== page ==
NEW ORLEANS – The ACLU of Louisiana has released an open letter to the Plaquemines Parish School Board and administration of South Plaquemines High School, regarding a Rastafari student who has been barred from attending classes because of his relgiously-mandated hairstyle.
The letter reads as follows:
Denis Rousselle, Superintendent
Plaquemines Parish School Board
John A. Barthelemy, Principal
South Plaquemines High School
Robert M. White, Esq.
Counsel to the Plaquemines Parish School Board
Dear Messrs. Rousselle, Barthelemy, and White:
Please be advised that we represent John Doe, who was suspended from South Plaquemines High School for having dreadlocks that extend beyond the top of his shirt collar. John Doe’s religious faith is Rastafari, and wearing his hair in dreadlocks and not cutting his hair is central to his religious beliefs.
On Friday, August 8, 2014, John Doe returned for the start of the 2014-2015 school year at South Plaquemines High School. He has dreadlocks that extend just beyond the bottom of the collar of his shirt. John Doe was told on the first day of school that he had to cut his hair. When he returned to school on Monday, August 11, 2014, and had not cut his dreadlocks he was sent home. John Doe and his mother spoke with a school board member who told John Doe to pin his hair up and return to school. John Doe pinned his hair up and returned to school on Friday, August 15, 2014, again, he was sent home. Although the school has not given John Doe written notice of his suspension, the actions of the school and Superintendent Rousselle are the equivalent of an unlimited suspension.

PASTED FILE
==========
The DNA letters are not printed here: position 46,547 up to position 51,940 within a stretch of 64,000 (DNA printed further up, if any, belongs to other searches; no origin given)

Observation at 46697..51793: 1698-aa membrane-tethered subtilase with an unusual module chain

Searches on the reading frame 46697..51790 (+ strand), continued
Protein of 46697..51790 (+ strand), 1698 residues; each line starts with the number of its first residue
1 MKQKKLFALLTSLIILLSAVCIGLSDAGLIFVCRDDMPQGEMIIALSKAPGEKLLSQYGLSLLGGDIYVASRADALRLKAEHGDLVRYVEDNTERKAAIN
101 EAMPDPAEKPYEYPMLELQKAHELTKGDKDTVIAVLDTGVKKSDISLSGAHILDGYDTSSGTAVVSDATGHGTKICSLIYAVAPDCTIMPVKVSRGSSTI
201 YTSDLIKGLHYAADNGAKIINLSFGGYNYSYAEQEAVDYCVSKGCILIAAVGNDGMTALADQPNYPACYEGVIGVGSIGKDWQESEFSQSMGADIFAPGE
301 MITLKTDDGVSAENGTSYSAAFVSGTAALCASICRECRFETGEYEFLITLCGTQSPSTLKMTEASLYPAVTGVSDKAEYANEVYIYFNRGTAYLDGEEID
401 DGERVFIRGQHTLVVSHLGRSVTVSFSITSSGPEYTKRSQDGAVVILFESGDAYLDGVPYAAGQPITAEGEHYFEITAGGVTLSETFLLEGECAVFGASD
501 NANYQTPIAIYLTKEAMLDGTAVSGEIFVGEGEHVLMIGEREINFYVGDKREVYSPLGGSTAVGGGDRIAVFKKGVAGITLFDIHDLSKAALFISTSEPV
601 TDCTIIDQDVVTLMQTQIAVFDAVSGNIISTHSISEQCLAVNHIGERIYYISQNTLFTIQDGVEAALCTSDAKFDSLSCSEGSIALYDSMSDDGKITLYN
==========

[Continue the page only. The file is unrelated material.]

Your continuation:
On Monday, August 18, 2014, John Doe’s mother, Jane Doe, attended the school board meeting and asked for an exemption from the dress code policy for John Doe. On Tuesday, August 19, 2014, Jane Doe presented to Mr. Rousselle a letter from the 1st Church of Rastafar I that stated that the Does are members of the church and that the church’s religious guidelines require males to grow locks and more specifically not to cut their locks.1 Ms. Doe was told that this letter was not enough. When she asked what information the school board required in order to make an accommodation for John Doe, Mr. Rousselle responded that he was not a lawyer.
The school administrators and Mr. Rousselle have prohibited John Doe from returning to school as long has his hair remains in dreadlocks, as his religion requires. Despite his numerous attempts to attend school, John Doe has been forced to miss ten of the first eleven days of this school year. John Doe’s constructive suspension from school and the school’s continued refusal to allow him to attend with his hair as his religion requires is unconstitutional under both the First and Fourteenth Amendments to the United States Constitution and Article 1 § 8 of the Louisiana Constitution. Additionally, the school board’s dress code policy is in violation of Louisiana’s Preservation of Religious Freedom Act, La. R.S. § 13:5231 et seq.